Roy White

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Roy White
Roy E. White headshot.png
Membership Honorary Member


Roy E. White is awarded SEG Honorary Membership for his contributions as a world-class researcher and for his outstanding work as a mentor, both in industry and academia.


Biography Citation for SEG Honorary Membership

Contributed by Swavek Deregowski

The 1988 paper written with Walden and Longbottom, "Principles and application of maximum kurtosis phase estimation," illustrates Roy's data-led approach. In particular, the final sentence of the abstract is noteworthy in this respect as it reads, "Kurtosis can estimate phase better than other norms that are misleadingly declared to be more efficient by theory based on full-band, noise-free data."

I am therefore delighted that SEG has awarded Honorary Membership to Roy. This is most appropriate on two counts: for Roy's contributions as a world-class researcher and for his outstanding work as a mentor, both in industry and academia.

I have had the privilege of knowing Roy White since 1971 when he became a research geophysicist in BP's Geophysical Research and Technical Services organization, first at its Sunbury-on-Thames Research Centre and then at BP Exploration's offices in central London. During this period, Roy became renowned for his development of statistical methods for seismic analysis with particular emphasis on spectral techniques for seismic wavelet estimation.

Roy's close attention to practical realities and his keenness to have his work clearly understood and applied in practice made him particularly effective. Later, in 1989, Roy was to surprise most of us by becoming a professor of geology at Birkbeck College, part of the University of London. But on reflection, it should not have been that surprising as he had proved himself to be an outstanding educator on three continents.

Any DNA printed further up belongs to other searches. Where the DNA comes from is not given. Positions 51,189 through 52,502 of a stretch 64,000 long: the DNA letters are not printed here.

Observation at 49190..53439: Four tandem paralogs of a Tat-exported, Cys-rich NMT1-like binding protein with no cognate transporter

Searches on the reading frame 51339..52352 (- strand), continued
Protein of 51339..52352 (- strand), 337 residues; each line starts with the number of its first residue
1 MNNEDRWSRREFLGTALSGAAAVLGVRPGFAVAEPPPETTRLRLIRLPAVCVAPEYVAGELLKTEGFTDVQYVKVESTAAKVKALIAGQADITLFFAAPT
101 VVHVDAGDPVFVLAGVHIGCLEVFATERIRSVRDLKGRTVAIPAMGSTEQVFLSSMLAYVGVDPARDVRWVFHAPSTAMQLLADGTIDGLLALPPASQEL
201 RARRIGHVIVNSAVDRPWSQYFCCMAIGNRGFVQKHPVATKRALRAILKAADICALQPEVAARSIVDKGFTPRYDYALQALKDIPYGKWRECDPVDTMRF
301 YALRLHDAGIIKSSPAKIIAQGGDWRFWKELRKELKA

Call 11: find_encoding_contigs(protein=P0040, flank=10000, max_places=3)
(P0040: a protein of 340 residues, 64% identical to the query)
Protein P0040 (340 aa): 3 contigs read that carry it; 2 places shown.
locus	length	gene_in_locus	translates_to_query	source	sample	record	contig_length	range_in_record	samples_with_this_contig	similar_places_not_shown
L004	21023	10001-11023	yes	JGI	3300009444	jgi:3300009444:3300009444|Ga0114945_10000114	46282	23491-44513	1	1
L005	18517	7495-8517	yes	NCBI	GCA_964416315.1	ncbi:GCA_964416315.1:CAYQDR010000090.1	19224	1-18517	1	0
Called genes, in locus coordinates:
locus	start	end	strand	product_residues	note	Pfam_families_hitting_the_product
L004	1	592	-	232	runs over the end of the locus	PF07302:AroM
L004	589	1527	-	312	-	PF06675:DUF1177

Roy's achievements date back to at least 1956 when he won a state scholarship to Trinity Hall, Cambridge, where he obtained a B.A. in natural sciences. In 1960 Roy moved to Australia to work first as a demonstrator at the University of Adelaide's Department of Physics and then as a lecturer in the Department of Physics at the South Australian Institute of Technology. During this period, his interests became distinctly geophysical and, after obtaining a Ph.D. from Adelaide on the seismicity and crustal structure of South Australia, he became a postdoctoral fellow in the Department of Geophysics at the University of Western Ontario. In 1971 Roy moved to England and joined BP Exploration. Over the ensuing years, both my colleagues and within BP learned a great deal from Roy while he demonstrated his commitment to detailed understanding of the true characteristics of seismic data. Indeed, Roy's published papers show him to have been in the forefront of practical technical advances in our industry over a long period of time. In his submission to the Honors and Awards Committee, Andrew Lucas, formerly a close associate of Roy and myself at BP, selected the following as highlights.

The 1973 paper, read in May 1972, "The estimation of signal spectra and related quantities by means of the multiple coherence function" describes a theory for wavelet estimation when there are no available well data. Roy received EAEG's Conrad Schlumberger Award in 1973 in recognition of this paper as an outstanding contribution to the scientific and technical advancement of geophysics.

The 1977 paper "The performance of optimum stacking filters in suppressing uncorrelated noise" is an excellent expos6 of over-elaborate stacking schemes and explains why they fail to fulfill their promise when applied to real seismic data.

The 1980 paper, read in 1978, "Partial coherence matching of synthetic seismograms with seismic traces," describes the theory of wavelet estimation when calibrated well data are available. A 1984 paper with Andrew Walden extended the statistical tests for validating such estimated wavelets.

The 1988 paper written with Walden and Longbottom, "Principles and application of maximum kurtosis phase estimation," illustrates Roy's data-led approach. In particular, the final sentence of the abstract is noteworthy in this respect as it reads, "Kurtosis can estimate phase better than other norms that are misleadingly declared to be more efficient by theory based on full-band, noise-free data."

I am therefore delighted that SEG has awarded Honorary Membership to Roy. This is most appropriate on two counts: for Roy's contributions as a world-class researcher and for his outstanding work as a mentor, both in industry and academia.